. . . . . . . . . .5 DynamicPluginMeta . . . . . . . . . .4 4. . . . . . . . . . . . . . . . . . . . . . . . 180 Catch the Vulnerability. . . . . . .6. . . . . . . . . . . . . . . . . . . . . . . . 175 resp . . . . . . . . .2 3. . . . . . . . . . . . . . . . . . . . . . . . . . . . . . . . . . . . . . . . .8 3. . . . . . . . . . . . . . . . . . . . . . . . . . . . . . . . . . . .7. . . . . . . . . . . . . . . . . 175 3. . . . . . . . . . . . . . . . . . . . . . . . . .6. . . . . . . . . . . . . .5 4 Content Matching . . . . 183 186 Dynamic Modules 4. . . . . . . . . . . . . . . . . . . . . . . . . . . . . . . . . . . . . . . . . . . . . . . . . . . . . . . . . . .11 Post-Detection Quick Reference . . . . . . . . . . . . . . . . . . . . . . . .4 3. . . . . . . . . . . . . . . . . . . . . . . . . . . . . . . . .4 3. . .2.21 stream size . . . . . . . . . . . .3 3. . . . . . . . . . . . . . .3. . .2 3. . . .22 Non-Payload Detection Quick Reference . . . . . 175 3. . . . . . .1 4. . . . . . . . . . . . . . . . . . . . . . . . . . . . . . . . . . . . . . . . . . . . . . . . . . . . . . . . . . . . . . . . . . . . . . . . . . . . . . . . . . . . . . . . . .7 3. 194 4. . . . . . . . . . . . . . . . . . . . . . . . . . . . . . . . . . . .2 Preprocessor Example . . . . . . . . . . . . . . . . . . . . . .1 3. . . . . . .7 Post-Detection Rule Options . . . . . . . . . . . . . . . 186 4. . . . . . . . . . . . . . . . . . . .6 3. . . . . . . . . . . . . . . . . . . . . . . . . . . . . . . . .1 Data Structures . . . . . . . . . . . . . . . . . .2 4. . . . . . . . . . . . . . . . . 181 Testing Numerical Values . . . . . . . . . . . . . . . . . .1. .1 4.8 3. . . . . . . . . . . . . . . . . . . . . . 177 activated by . . . . . . . . . . . . .2. . . . . . . . . . . . . . . .7. . . . . . . . . 177 count . . . . . . . . . Not the Exploit . . . . . . . . . . . . . . . . . 176 activates . 176 tag . . . . . . . . . . . . . . . . . . . . . . . . . . . . . . . . . . . . . . . . . . . . .1. . . . 186 DynamicPreprocessorData . . . . . . .3 Preprocessors . . . . . . . . . . . . . . . . . . . .7. . . . . . . . . . . . . . . 181 Catch the Oddities of the Protocol in the Rule . . . . . .6. . . . . . . . . . . . .9. . . . . . . . . . . . . . . . . . . . . . . . . . . . . . . . . . . . . . . . . . . . . . . . . . . . . . . . . . . . . .9. . . . . 188 4. . . . . . . . . . .3. . . . . . . . . . . . . . . . . . . . . . . . . . . . . . . . . . . 179 3. . . . . . . . . . . . .2 4. . . . . . . . . .20 sameip . . . . . . . . . . . . . . . . . . . . . . . . . . . . . . . . . . 195 Rules . . . . . . . . . . 174 3. . . . . . . . . . . . . . . . . . . . . . 176 react . . .3 3. .2. . . . . . . . . . . . . . . . . . . . . 174 3. . . . . . . . . . . . . . . . . . . . . . . . . 178 3. .3. 179 Writing Good Rules .1. . . . . . . . . . . . . .3 4.3 Examples . . . . . . . . . . . . . . .9. . . . . . . . . . . . . . . . . . . .5 3. . . . . . . . . . . . . . .9 logto . . . . . . . . . . . . . . . . . . . . . 196 4. . . . . . . . . . . . . . .9. . . . . . . . . . . . . . .1. . . . . . . . . . . . . . .7. . . . . . . 199 7 . . . . . . . .2 Required Functions . . . . . . . . . . . .7. . . . . . . . . .1 4. . . . .7. . . 180 3. 178 replace . . . . . .1 3. . . . . . . . . . . . . . . . . . . . . . . . 181 Optimizing Rules . . . . . . . . . . . . . . . . . . . . . . . 186 DynamicEngineData . . . . . . .9 Rule Thresholds . . . . . .7. . . . .7. . . . . . . 187 SFSnortPacket . 175 session . . 197 Rules . . . . . 195 Detection Engine . . . . . . . . . . .7. . . . . . . . . . . . . . . 187 Dynamic Rules . . . . . . . . . . . . . . . . . . . . . . . . . . . . 197 4.7. . . . . . . . . . . . . . . . . . . . . . . . .7. . . . . . . . .10 detection filter . .9. . . . . . . . . . . . . . . . . . . . . . . . . . . . . . . . . . . . . . . . . . . . . 178 3. . . . . . . . .1. . . .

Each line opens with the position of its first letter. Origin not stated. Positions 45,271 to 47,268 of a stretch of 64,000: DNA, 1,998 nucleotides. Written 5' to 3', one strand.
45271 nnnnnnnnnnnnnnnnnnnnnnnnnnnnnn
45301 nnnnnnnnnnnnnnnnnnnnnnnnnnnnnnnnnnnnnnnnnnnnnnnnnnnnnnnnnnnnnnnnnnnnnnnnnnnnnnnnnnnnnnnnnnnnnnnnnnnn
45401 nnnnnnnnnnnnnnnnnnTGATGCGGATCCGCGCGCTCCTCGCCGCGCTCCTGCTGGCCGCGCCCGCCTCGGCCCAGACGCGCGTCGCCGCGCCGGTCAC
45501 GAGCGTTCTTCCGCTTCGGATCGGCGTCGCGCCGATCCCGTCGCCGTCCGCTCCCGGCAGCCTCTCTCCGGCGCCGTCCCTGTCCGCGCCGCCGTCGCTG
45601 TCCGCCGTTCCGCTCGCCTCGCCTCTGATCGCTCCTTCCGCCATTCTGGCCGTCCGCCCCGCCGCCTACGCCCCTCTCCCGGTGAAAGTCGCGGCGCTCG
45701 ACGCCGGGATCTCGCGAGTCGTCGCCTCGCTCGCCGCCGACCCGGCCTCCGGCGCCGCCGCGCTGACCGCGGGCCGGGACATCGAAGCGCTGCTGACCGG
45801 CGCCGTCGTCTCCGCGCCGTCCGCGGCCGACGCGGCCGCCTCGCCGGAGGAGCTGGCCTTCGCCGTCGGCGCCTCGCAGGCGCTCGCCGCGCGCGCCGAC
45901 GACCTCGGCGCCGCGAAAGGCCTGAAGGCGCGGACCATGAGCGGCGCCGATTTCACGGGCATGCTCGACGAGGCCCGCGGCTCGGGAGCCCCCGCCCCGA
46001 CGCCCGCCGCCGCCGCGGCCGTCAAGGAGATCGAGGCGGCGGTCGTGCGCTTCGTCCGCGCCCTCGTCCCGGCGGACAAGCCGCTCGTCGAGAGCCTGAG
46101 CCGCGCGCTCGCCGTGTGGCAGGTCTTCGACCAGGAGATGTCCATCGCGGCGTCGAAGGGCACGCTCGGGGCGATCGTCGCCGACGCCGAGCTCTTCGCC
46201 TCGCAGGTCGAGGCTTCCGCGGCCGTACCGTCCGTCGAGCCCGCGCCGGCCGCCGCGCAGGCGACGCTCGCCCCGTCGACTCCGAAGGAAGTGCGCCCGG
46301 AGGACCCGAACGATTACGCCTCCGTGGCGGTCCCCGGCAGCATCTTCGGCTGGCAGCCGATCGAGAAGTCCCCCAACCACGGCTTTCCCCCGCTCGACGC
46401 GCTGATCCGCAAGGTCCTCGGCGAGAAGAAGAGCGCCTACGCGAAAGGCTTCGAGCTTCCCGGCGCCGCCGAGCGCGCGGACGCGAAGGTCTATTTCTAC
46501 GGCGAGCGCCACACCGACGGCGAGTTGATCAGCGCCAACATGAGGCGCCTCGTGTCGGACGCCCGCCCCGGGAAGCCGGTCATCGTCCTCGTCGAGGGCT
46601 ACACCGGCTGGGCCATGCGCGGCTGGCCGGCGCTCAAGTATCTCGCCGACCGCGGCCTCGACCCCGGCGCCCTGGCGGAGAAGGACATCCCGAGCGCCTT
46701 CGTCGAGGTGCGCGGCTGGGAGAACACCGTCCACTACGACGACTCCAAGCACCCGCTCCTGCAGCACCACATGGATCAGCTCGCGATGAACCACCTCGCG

. . . . . . . . . . . . . . . . . . . . . . . 202 Detection Plugins . . . . . . . . . .2. . . . . . . . . . . . . . . . . . . . . . . . . .5 Snort Development 5. . . . . . . . . . . . . . . . . .2. . 202 Snort Data Flow . . . 203 Output Plugins . . . . . . . . . . . . . . . . . . . . . . . . .3 The Snort Team . . . . . . . . .2. . . . . . . . . . . . . . . . . . . . . . . . . . . . . . . . . . . . . . . . . . . . . . . . . . . . . . 203 5. . .1 5. . . . . . . . . . . . .2 5. . . . . . . . . . . . . . . . . . . . . . . . . 204 8 . . . . . . .3 Preprocessors . . . . . . . . . . . . .1 5. . . . . . 202 5. . . . . . . . . . . . . . . . . . . . .2 202 Submitting Patches . . . . . . . . . . . . . .